• as already mentioned in your previous post Parsing Using JSON2Apex Please Refrain from adding 'I am new to...' as it is irrelevant. Thanks
    – glls
    Oct 21, 2018 at 19:15

2 Answers 2


This type of logic problem isn't really unique to JSON. Fortunately, it looks like your array is already sorted by user Id and by the time of login events. You just need to maintain some state as you iterate over these entries so that you can tell, each time through the loop, if you've switched to a different user.

I'll sketch this out in pseudocode, and you can refine the algorithm for your specific use case here. As you say, we're trying to find the difference between the earliest and latest login dates for each user.

public static Map<String, Integer> parseLoginEvents(List<String> inputData) {
    // First, create a Map<String, Integer> where the keys are user Ids 
    // and the values are the date differences.
    Map<String, Integer> returnValue = new Map<String, Integer>();

    // Now, declare our state variables that we'll use to check where we are each time we iterate through the loop.
    String processingUserId;
    DateTime firstLoginTime;
    DateTime previousEntryLoginTime;

    // Now, loop through the input data.
    for (String entry : inputData) {
        // Implementing these functions below is left as an exercise.
        String user = getUserForEntry(entry);
        DateTime loginTime = getLoginTimeForEntry(entry);

        // Now, determine whether we're changing to look at a different user or not.
        if (processingUserId != user) {
            if (processingUserId != null) {
                // We just finished processing one user
                // And we know this because the current loop iteration has
                // a different Id
                returnValue.put(processingUserId, firstLoginTime - previousEntryLoginTime);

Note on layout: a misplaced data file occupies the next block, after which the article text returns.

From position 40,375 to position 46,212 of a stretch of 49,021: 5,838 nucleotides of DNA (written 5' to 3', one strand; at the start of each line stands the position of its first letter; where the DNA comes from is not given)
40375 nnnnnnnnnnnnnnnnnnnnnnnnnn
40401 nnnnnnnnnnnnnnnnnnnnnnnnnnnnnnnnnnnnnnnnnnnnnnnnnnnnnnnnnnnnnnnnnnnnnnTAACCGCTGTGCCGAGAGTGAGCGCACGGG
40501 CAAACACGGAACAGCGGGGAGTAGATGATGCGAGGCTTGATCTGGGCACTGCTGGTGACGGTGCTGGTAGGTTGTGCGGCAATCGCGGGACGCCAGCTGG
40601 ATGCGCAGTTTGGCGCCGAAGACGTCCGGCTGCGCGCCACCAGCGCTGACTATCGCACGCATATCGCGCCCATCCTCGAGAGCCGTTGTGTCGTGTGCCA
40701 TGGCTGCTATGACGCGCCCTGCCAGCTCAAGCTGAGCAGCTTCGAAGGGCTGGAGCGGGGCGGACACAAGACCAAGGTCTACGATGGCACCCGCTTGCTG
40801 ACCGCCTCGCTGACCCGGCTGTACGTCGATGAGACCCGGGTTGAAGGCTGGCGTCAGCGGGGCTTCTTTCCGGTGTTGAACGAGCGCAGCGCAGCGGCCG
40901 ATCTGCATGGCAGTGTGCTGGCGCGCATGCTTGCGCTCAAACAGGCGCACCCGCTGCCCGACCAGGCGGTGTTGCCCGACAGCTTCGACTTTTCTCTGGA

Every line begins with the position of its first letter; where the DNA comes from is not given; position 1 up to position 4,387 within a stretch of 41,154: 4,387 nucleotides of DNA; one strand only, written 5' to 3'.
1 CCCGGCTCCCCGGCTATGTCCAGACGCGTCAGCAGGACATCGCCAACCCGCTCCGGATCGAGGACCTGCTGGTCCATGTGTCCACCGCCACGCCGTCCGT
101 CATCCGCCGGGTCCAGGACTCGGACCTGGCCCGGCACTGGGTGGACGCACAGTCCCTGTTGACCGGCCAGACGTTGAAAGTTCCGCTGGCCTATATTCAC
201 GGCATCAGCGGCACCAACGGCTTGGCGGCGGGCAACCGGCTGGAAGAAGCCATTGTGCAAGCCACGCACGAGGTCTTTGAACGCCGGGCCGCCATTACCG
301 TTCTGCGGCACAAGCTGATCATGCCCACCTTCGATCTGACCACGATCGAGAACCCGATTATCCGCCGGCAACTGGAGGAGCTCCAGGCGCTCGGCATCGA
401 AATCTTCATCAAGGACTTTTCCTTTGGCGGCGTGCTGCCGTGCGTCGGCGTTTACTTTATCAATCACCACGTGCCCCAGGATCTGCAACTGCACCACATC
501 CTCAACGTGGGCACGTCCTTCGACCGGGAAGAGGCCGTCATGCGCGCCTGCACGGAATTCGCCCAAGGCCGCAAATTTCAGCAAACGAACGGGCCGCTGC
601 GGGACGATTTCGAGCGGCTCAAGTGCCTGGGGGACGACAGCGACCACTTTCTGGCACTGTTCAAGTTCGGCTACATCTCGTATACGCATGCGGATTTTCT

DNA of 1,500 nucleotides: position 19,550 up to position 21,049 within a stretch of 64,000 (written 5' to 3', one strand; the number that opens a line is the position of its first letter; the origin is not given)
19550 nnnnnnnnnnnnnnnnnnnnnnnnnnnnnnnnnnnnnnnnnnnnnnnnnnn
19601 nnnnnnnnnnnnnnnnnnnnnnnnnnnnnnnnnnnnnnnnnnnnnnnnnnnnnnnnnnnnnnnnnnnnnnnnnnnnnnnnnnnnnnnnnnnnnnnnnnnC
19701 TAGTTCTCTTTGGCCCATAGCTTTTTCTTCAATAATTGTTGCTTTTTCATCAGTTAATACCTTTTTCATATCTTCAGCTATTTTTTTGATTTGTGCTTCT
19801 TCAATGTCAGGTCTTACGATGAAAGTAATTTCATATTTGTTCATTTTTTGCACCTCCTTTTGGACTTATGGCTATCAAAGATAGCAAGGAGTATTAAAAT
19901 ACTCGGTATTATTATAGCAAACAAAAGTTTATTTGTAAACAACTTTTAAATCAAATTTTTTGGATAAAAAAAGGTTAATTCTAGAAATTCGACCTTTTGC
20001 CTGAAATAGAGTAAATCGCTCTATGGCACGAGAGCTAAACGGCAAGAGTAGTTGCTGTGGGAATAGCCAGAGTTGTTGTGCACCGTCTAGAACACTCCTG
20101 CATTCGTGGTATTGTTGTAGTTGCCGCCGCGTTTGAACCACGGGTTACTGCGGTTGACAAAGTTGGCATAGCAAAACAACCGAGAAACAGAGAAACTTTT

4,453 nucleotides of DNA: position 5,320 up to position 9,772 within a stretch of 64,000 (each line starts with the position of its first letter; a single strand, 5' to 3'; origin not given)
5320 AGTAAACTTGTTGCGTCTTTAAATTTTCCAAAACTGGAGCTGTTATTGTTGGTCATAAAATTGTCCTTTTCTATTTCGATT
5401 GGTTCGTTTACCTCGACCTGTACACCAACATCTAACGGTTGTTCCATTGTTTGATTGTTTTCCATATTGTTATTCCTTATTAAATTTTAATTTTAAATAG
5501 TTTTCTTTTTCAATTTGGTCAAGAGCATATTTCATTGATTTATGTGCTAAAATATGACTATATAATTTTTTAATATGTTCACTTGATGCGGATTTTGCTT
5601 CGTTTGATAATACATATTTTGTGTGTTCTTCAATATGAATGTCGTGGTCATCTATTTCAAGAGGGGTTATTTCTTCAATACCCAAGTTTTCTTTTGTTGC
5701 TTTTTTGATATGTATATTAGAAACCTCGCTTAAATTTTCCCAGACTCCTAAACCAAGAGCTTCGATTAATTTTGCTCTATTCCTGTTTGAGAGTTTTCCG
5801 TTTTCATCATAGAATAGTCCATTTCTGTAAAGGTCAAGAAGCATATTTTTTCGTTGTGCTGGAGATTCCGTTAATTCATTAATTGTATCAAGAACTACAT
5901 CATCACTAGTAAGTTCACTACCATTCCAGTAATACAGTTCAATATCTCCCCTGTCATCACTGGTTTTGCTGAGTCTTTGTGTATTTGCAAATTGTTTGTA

// Reset our context variables. Note that this also
            // handles the case where we just started processing
            // the first user.
            processingUserId = user;
            firstLoginTime = loginTime;
        // Save this entry's login time in case the *next* entry changes
        // user, since we'd need to do the calculation at that point.
        previousEntryLoginTime = loginTime;

    // Lastly, we have to handle closing out the final user in the list
    returnValue.put(processingUserId, firstLoginTime - previousEntryLoginTime);

    return returnValue;

This is pretty rough, but it's meant as an example of how you can implement this type of logic - where you're adding more structure to a flat list of data items. You'll often have to maintain state across loop iterations in this type of fashion, and include logic to make sure you handle the start and end of the list appropriately.

There are other ways you could execute this, of course. You could, for example, create a wrapper class to represent each log entry, preprocess the data into a Map<String, List<WrapperClass>> where each key is a user Id and the associated List contains each of their login entries, sort the lists (your wrapper class would need to implement Comparable), and then just check the first and last list entries.

Fundamentally, though, it's a logic challenge - not specifically a JSON or Apex challenge. Once you pick the logical structure that works for your application, then you've just got to find the right idioms in Apex to implement it effectively.


If this is a follow-on to Learn Parsing JSON, then based on that JSON it is these values:

"interval": "2018-10-01T01:00:00.000Z/2018-10-07T01:00:00.000Z"

that you would need this sort of code to parse each one of:

String s = '2018-10-01T01:0:00.000Z/2018-10-07T01:00:00.000Z';
String[] parts = s.split('/');
DateTime dt0 = (DateTime) JSON.deserialize('"' + parts[0] + '"', DateTime.class);
DateTime dt1 = (DateTime) JSON.deserialize('"' + parts[1] + '"', DateTime.class);
System.debug('>>> ' + dt0 + ' ' + dt1);

Note that in my original answer to Learn Parsing JSON, I was only putting the data into a string to demonstrate that the parsing was working. The parser has the data correctly split up already, so you should grab and process the various pieces directly into your final data structure.

  • this is different JSON body response.. hmm let me try 1st.. thanks again Keith Oct 21, 2018 at 19:02
  • @AriefGunawanTjiptorahardja Ah I see. You will probably still need to use the JSON.deserialize technique to parse the DateTime values,
    – Keith C
    Oct 21, 2018 at 19:06